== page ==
but is there anyone to shame??
Obviously some people think there is, and regardless of whether or not it’s true, it still doesn’t warrant public naming.
Random Tactics and Most Simultaneous Correspondence Games
BHydden speaks well on this matter. Ultimately, the time control of any game of Go on OGS must be absolute in its authority. If a player remains within the time control then he has broken no rules, has not acted rudely or injustly, and shouldn’t be penalised in any direct or indirect way.
However. I have also noticed the problem that you mention: it’s indeed not that rare that a tournament round will finish several months after 90% of the games have finished. But what can we do about it? All that can be done is to make, and play in, tournaments that don’t allow weekend pausing or vacation time. But for those who are OK with those two things, and don’t mind having long lull periods near the end of rounds, they of course must be free to go about their own affairs and enjoy the game of Go without interference from others.
Honestly this sounds like an issue with the rules of the tournament rather than the users themselves. Yes it is annoying when people play slowly to delay the game. However they haven’t really broken any rules. You may even avoid these users if it’s not up to their (slow) speed.
Plus limiting the number of active correspondence tournaments won’t really stop them from the real problem which is to drag out the tournaments as long as possible.
To @CzarSquid’s point, and to elaborate on what I said earlier, it seems to me that the cap would unfairly affect players that are paired against slow players, more than the slow players themselves.
To further @SanDiego ‘s concerns, in an extreme case we could also see entire boycotting of the tournaments these players sign up for so that players’ proposed limited number of tournament entries are not used up on the slow tournaments. This could in turn end up having a few players basically unable to play tournament games ever again because other people don’t like how they choose to use their time.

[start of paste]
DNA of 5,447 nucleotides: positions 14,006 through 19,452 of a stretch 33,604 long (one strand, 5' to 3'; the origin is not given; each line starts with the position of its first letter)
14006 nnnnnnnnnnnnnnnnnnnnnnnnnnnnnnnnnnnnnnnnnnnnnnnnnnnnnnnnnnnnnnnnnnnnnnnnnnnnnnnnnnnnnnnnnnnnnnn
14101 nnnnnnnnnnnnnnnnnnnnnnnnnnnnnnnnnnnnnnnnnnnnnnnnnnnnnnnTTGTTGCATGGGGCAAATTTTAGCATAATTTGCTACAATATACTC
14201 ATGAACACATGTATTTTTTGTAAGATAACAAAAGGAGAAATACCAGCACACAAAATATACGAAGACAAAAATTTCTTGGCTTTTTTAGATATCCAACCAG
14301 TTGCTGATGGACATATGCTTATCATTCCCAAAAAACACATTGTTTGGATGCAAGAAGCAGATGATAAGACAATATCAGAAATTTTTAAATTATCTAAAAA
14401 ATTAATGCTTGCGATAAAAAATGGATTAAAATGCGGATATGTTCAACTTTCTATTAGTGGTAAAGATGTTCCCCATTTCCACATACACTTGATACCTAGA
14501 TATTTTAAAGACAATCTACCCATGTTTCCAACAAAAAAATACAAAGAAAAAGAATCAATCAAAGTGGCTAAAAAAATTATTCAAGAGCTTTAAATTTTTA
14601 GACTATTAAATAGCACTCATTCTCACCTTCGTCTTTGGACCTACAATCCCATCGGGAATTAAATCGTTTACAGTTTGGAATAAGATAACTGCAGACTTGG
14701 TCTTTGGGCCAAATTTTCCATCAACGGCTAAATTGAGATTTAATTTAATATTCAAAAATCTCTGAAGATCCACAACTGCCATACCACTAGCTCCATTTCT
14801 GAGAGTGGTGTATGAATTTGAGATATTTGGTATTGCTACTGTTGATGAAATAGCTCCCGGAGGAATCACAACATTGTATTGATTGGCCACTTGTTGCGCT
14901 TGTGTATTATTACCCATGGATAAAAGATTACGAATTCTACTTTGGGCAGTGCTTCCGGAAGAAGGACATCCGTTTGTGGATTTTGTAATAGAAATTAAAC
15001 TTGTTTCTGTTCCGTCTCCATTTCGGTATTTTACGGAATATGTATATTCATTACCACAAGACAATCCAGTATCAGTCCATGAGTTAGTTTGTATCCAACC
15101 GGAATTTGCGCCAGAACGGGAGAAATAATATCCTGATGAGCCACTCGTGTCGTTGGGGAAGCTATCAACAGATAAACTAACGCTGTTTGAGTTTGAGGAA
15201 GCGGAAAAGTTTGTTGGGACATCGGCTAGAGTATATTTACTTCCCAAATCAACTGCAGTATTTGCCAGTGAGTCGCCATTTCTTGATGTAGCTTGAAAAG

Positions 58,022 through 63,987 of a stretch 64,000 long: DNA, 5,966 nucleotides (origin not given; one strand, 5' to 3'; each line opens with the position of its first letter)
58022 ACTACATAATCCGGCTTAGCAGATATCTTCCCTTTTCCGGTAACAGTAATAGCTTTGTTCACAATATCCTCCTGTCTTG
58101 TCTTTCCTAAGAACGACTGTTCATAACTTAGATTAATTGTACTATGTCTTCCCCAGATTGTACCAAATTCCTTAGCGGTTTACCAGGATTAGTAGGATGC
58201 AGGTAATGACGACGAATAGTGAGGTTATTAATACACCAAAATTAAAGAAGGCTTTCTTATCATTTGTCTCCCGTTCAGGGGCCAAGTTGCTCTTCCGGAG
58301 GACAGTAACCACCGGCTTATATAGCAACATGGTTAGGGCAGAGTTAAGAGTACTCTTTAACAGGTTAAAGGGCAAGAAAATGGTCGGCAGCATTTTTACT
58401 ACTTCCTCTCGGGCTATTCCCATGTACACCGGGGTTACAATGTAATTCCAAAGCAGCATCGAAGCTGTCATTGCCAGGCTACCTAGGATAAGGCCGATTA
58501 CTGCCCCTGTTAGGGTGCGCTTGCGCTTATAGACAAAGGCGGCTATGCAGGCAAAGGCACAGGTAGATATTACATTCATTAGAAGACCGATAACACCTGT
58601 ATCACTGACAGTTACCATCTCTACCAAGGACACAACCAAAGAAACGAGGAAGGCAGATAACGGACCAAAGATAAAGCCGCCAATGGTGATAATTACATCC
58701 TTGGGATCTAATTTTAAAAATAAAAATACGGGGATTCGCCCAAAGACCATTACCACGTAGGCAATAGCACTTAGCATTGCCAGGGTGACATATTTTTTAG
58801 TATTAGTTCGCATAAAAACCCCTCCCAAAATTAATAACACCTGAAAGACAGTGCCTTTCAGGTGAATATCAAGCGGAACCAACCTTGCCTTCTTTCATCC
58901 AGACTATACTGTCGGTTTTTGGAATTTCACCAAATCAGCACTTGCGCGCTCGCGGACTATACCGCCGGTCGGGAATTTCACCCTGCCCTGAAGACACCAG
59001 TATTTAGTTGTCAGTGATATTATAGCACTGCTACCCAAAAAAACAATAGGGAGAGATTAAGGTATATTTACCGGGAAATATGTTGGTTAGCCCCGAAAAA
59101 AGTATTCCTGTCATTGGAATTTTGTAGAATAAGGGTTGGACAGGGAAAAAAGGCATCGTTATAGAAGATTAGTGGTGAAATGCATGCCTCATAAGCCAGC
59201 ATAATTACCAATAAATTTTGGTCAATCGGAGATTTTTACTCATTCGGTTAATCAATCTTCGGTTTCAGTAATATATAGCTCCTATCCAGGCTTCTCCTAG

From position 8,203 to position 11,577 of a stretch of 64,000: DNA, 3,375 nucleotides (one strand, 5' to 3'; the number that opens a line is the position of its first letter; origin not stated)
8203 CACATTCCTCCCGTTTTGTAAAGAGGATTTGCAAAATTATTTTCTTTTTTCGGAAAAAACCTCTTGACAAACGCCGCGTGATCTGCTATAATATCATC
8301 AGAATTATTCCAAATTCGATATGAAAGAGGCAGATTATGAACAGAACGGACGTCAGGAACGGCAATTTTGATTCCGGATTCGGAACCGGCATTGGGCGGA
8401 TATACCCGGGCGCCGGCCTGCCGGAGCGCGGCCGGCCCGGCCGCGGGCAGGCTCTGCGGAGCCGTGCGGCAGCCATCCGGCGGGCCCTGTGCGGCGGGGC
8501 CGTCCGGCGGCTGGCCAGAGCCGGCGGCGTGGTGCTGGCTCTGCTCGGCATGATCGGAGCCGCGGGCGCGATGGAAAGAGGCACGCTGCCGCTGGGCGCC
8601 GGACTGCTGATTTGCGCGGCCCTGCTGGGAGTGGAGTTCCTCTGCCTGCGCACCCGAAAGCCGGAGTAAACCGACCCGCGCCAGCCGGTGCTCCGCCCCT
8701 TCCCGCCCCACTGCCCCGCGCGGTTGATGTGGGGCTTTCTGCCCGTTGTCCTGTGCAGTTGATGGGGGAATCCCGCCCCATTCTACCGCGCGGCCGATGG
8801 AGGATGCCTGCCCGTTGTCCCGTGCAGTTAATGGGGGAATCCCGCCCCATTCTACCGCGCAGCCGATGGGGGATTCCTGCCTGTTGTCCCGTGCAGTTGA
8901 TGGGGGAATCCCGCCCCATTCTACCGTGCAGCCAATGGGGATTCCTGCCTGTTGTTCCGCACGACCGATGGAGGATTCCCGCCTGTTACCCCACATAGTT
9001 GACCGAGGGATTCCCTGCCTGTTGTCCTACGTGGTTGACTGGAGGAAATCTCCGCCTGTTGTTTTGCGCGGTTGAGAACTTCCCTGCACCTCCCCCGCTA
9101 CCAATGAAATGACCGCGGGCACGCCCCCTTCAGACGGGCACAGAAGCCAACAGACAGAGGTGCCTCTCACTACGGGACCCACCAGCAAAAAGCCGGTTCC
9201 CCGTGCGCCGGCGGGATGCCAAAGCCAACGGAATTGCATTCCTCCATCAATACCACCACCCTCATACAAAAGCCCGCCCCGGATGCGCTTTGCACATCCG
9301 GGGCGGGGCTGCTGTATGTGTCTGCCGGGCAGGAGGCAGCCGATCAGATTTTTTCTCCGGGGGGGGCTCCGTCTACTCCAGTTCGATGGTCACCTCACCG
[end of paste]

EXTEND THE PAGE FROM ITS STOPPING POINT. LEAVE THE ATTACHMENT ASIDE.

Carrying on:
Hmm… I know i’m not the worst one when it comes to having more games than free time to play those games with fast pace, but i still feel like i’m more on the “problem” side than a “solution” right here.
I know that multiple times has a tournament waited for my game to finish so that the next round could start, sometimes my games have been ongoing for months as the sole last game of the round. I’m sorry if this has been an annoyance to others.
The thing is, it’s not just because a one slow player that games keep dragging on. It’s when i get paired with another slow player, when games really start taking their time.
If tourney’s timesettings allow (like they do in sitewide tourneys with +1d fischer and weekends and vacations), playing through a 300 move go game at a pace of almost one move per day on average can really take up a whole year, and i really do recommend that players will take that into notice when they join in those sitewide tourneys.
And bcause i very well know that i’m a slow player myself, i keep myself from joining any “fast corr tournaments.” I don’t want to come slowing everyone down when you clearly want to play fast.
My solutions are
- Feel free to create more fast correpondence tournaments. Since OGS allows users to run their own tourneys, nothing prevents YOU to start creating daily/weekly/monthly tournaments with fast timesettings.
- More variation for automatic sitewide tournaments. Some of those tourneys could be set to some brutal fast single elimination while others could be those lazy, laid-back simul mcmahons that we slowpokes love so much.
ps. adding more variations on sitewide tourneys would be great anyway, since we currently have leaderboards with both blitz 9x9 and live 13x13 being empty, because there just ain’t sitewide tournaments for those.
What can be done about it? See my post above. It’s simple. Canadian time instead of the abomination that is Fischer.
You get the benefits of not having to sit in front of your computer for hours on end, the comfort of knowing precisely how many moves your opponent will (at least) make within a given timeframe and since games rarely if ever go beyond 300 moves you also get a fair idea of how long both a game and a tournament round will take to finish.
I’d like my 9x9 corr tourney to conclude in 3 months (it’s been 4 and the first round isn’t even over because of 2 slowpokes). I know there will be three rounds. The longest 9x9 I expect would be about 80 moves. In order to finish 1 round in 4 weeks, we can choose 20 moves per person per week, which comes down to about 3 moves a day if you’re playing at a snail’s pace.
I always found it interesting that the weekly and monthly simuls are more or less the same tournaments: groups are typically 9 players in monthly, 8 in weekly; both have 3d + 1d Fischer time (but arbitrarily only the weekly pauses on weekends) and the player caps differ only slightly. Perhaps one of these could become a faster paced tournament, for example with 20 moves per week Canadian time